A rough draft; a sketch.
Most fashion drawings whether they are quick sketches, detailed sketches or tech drawings begin with a Croquis. With origins in the French verb croqu(er) meaning to make a quick sketch of, rough out or know (a subject) superficially, a good Croquis is vital to a successful drawing. The Croquis has evolved from it’s original definition of a rough sketch to become a template of a body that forms the beginning of a drawing. In the beginning of college the search for a suitable Croquis was long and frustrating, many Croquis rejected for seemingly arbitrary reasons - “She’s too skinny” “She’s too curvy” “She’s too dynamic” but it is worth it if you find a good one that works for you as most designers tend to stick with them for life! There’s thousands of examples available online but remember for a working Croquis - as opposed to an illustration Croquis - you are using it to convey the maximum amount of information about a garment. It shouldn’t be too skinny, stylised or out of proportion as this will distort the garments drawn on it. Although that does sound quite boring it’s beneficial in the long term, any client you have as a designer will always appreciate a beautiful stylised drawing of a garment but if it doesn’t clearly show the garment’s details, proportions etc it can lead to problems.
For the inaugural FashionTechDesign blog post I thought I’d share with you the reason why FTD was created. First let me show you an extremely bad tech drawing…
Now you’re probably wondering why I would begin the very first blog post of a site dedicated to fashion design and mastering fashion design skills with a very poor and somewhat spikey(??) looking tech drawing. Well the story behind this is, this is one of my graduate collection technical drawings and by god was I proud of it! This was the sum of my technical drawing abilities on Adobe Illustrator that I was bringing with me to the working world. It came down to a few reasons, lack of time spent mastering technical drawings, lack of time spent on my graduate collection technical drawings and never been shown a correct or coherent way of creating technical drawings. In college I absolutely hated technical drawing, believing it to be waste of time that could be otherwise spent on making my collection.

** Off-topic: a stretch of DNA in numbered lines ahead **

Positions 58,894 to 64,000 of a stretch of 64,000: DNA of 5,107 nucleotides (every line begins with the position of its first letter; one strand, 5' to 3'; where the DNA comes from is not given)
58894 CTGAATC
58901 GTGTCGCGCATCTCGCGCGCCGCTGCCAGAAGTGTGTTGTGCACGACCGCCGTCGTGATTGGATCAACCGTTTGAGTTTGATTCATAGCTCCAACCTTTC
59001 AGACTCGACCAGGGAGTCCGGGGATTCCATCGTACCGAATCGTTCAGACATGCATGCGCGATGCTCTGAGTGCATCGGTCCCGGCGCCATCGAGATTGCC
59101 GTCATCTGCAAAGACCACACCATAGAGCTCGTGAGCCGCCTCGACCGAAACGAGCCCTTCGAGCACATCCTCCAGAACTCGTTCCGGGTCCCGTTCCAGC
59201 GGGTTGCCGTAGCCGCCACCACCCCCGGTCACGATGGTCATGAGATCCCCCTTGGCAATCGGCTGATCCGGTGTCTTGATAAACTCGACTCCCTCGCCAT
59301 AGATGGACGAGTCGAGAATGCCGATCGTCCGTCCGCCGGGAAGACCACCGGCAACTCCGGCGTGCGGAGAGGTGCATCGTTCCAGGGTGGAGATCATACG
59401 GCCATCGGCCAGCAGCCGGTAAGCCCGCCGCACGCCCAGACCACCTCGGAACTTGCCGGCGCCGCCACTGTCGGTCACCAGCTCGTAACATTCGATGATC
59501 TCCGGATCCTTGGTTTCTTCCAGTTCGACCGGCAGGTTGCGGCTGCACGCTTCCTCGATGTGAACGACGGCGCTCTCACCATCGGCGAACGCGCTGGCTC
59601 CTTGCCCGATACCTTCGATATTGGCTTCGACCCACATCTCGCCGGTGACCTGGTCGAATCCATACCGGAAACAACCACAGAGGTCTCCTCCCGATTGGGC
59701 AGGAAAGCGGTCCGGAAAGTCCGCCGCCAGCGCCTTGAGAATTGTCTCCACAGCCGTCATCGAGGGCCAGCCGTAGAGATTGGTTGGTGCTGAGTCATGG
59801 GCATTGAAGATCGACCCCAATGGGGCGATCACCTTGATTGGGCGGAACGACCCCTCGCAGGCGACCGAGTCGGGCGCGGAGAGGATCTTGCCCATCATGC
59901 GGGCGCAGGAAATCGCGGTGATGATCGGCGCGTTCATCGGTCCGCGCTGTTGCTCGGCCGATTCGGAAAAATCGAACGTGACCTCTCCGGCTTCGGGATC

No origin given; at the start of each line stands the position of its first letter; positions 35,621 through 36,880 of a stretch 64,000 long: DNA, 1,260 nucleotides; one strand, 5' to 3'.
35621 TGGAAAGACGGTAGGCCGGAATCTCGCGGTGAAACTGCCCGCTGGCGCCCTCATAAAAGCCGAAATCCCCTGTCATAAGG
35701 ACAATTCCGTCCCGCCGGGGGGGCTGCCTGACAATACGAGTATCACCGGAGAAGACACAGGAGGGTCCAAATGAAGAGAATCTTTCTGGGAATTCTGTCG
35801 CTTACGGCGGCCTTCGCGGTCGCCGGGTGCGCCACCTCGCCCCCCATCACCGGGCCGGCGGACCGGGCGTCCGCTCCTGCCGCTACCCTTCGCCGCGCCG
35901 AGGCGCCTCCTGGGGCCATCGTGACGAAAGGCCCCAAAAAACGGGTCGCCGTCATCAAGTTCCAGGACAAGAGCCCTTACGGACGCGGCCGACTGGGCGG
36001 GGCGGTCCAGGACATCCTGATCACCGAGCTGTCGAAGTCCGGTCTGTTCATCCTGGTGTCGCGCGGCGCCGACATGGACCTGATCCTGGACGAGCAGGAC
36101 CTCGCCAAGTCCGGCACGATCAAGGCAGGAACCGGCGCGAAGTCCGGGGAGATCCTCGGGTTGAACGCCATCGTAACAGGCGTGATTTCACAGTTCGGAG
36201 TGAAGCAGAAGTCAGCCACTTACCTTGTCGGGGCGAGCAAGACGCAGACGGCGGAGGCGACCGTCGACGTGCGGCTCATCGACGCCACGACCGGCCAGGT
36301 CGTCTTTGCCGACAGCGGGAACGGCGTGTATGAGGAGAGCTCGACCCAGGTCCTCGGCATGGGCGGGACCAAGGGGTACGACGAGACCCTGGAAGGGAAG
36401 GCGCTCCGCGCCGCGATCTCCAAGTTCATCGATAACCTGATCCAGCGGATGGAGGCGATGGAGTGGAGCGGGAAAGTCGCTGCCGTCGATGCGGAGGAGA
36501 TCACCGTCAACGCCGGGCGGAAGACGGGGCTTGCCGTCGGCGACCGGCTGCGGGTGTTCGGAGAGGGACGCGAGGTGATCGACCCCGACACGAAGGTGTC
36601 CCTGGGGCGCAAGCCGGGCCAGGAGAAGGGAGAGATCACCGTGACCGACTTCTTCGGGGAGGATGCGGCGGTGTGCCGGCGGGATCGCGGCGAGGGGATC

When I began working in the fashion industry I quickly realised how important digital tech drawing is. Hand drawn tech drawings are quick and easy and can look beautiful but they tend to create much more work when trying to combine them with print, trims etc. I enrolled in an Adobe Illustrator for fashion design short course in a local college but was pretty disappointed, the tutor was extremely knowledgeable about Illustrator but not at all about fashion design or tech drawings. So I began teaching myself. There is a wealth of information as well as examples of tech drawing online but I found a lot of the ‘how to’ posts and videos weren’t great quality, were on extremely ugly websites or were extremely basic. The same went for books and manuals, I bought and tried a lot of different ones, many were useless but one or two were brilliant. I found after mastering the basics I learned the most on the spot under pressure while working, forcing myself to use Illustrator for every tech drawing I had to do no matter what the time pressure. Anything I couldn’t do I simply Googled, this would usually give results relating to using Illustrator for a more graphic design problem rather than fashion design so I would alter the instructions to solve my tech drawing problem. And so the seed of the idea for FashionTechDesign was born, I wanted to create a beautiful, well designed platform to share fashion design skills. I wanted to build a community where designers can learn new skills, go to for design problem solving and share their own design skills. This is the first step towards creating that platform, if it’s something you’re interested in being a part of sign up for the newsletter here, or drop me a line with your thoughts, questions or ideas at firstname.lastname@example.org